Daily News

Ukrainian-American Guest Conductor to Close Out SSO Season on May 13

SPRINGFIELD The Springfield Symphony Orchestra (SSO) will present “Beauty Amid Chaos,” its final concert of the 2022-23 season, on Saturday, May 13 at 7:30 p.m. at Springfield Symphony Hall. The performance will feature Ukrainian-American guest conductor Theodore Kuchar and renowned cellist Matt Haimovitz.

Tickets are on sale, starting at $20, at www.springfieldsymphony.org. The SSO is partnering with Jewish Family Service of Western Massachusetts to support their Refugee Resettlement Program by asking concert attendees to bring items from the organization’s ‘wish list’ to the concert. These items will provide essential resources to refugees from countries like Ukraine and Haiti. Click here to view wish-list items. Those who donate items will be offered the chance to win a pair of tickets to the SSO’s 2023-24 opening-night concert.

According to Paul Lambert, president and CEO of the Springfield Symphony Orchestra, “our theme in our final concert for the 2022-23 season, “Beauty Amid Chaos,” also could describe what is occurring in Ukraine, with artists and musicians still sharing their talents while war ravages their country. With this as backdrop, we are blessed to have Ukrainian-American Theodore Kuchar as guest conductor in this stirring presentation. We honor the people of Ukraine in this special evening with the incomparable Matt Haimovitz accompanying on cello.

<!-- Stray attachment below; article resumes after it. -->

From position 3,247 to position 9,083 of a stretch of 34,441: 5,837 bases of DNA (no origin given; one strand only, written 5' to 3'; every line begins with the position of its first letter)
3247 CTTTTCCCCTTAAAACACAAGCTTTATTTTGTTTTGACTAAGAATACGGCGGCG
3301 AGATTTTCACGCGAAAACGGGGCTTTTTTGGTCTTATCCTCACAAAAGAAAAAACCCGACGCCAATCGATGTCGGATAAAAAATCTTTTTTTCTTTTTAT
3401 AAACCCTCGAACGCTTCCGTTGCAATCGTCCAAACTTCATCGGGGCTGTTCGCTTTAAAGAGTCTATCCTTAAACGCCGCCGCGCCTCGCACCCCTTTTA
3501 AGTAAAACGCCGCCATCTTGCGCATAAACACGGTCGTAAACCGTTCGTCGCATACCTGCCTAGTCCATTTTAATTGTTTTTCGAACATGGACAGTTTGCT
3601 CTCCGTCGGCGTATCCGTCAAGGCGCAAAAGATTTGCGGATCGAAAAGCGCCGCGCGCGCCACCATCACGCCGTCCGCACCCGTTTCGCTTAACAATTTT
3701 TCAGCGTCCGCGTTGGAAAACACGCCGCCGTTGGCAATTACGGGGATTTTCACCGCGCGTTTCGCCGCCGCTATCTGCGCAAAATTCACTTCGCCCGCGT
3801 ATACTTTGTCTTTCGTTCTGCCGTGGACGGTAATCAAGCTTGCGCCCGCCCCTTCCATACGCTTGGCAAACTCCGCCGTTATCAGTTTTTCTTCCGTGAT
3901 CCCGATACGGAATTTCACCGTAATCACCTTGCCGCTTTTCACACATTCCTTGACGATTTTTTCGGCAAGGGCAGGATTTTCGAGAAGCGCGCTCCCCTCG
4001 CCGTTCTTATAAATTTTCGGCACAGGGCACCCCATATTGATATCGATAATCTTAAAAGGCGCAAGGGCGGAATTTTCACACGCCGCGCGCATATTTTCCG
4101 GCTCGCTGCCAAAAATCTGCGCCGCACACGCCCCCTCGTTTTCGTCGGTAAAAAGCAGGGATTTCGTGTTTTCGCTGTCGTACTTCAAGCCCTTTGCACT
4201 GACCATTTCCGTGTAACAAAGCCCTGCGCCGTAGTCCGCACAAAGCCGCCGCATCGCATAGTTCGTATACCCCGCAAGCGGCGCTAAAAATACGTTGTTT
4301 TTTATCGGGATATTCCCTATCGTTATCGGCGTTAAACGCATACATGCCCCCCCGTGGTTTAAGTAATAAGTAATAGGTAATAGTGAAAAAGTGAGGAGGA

“As we wind down our season, I want to thank our musicians, the SSO staff, all of our concert attendees, and the community at large for their partnership and collaboration in support of the SSO’s first full season of on-stage performances in two years with our 2022-23 season,” Lambert added. “We look forward to a new season with classical and pops performances, and the community’s continued support and engagement with the Springfield Symphony Orchestra.”

“Beauty Amid Chaos” will open with Antonín Dvořák’s “Carnival Overture,” followed by Ukrainian composer Thomas de Hartmann’s Cello Concerto, performed by Haimovitz; the piece was written in the wake of the Nuremberg Laws and rise of Nazi movement in Germany. The concert will close with Jean Sibelius’ Symphony No. 2. The time during which this piece was composed draws similarities to current events, as described on the symphony’s website: “The political oppression and desperation imposed by Russia on the Finnish nation slightly over one century ago is not dissimilar to the national destruction and genocide being presently inflicted on Ukraine by the same Russian nation.”

A Classical Conversation with Kuchar and Haimovitz will take place at 6:30 p.m. on May 13 for all ticket holders, and there will be a meet and greet following the performance in the Mahogany Room.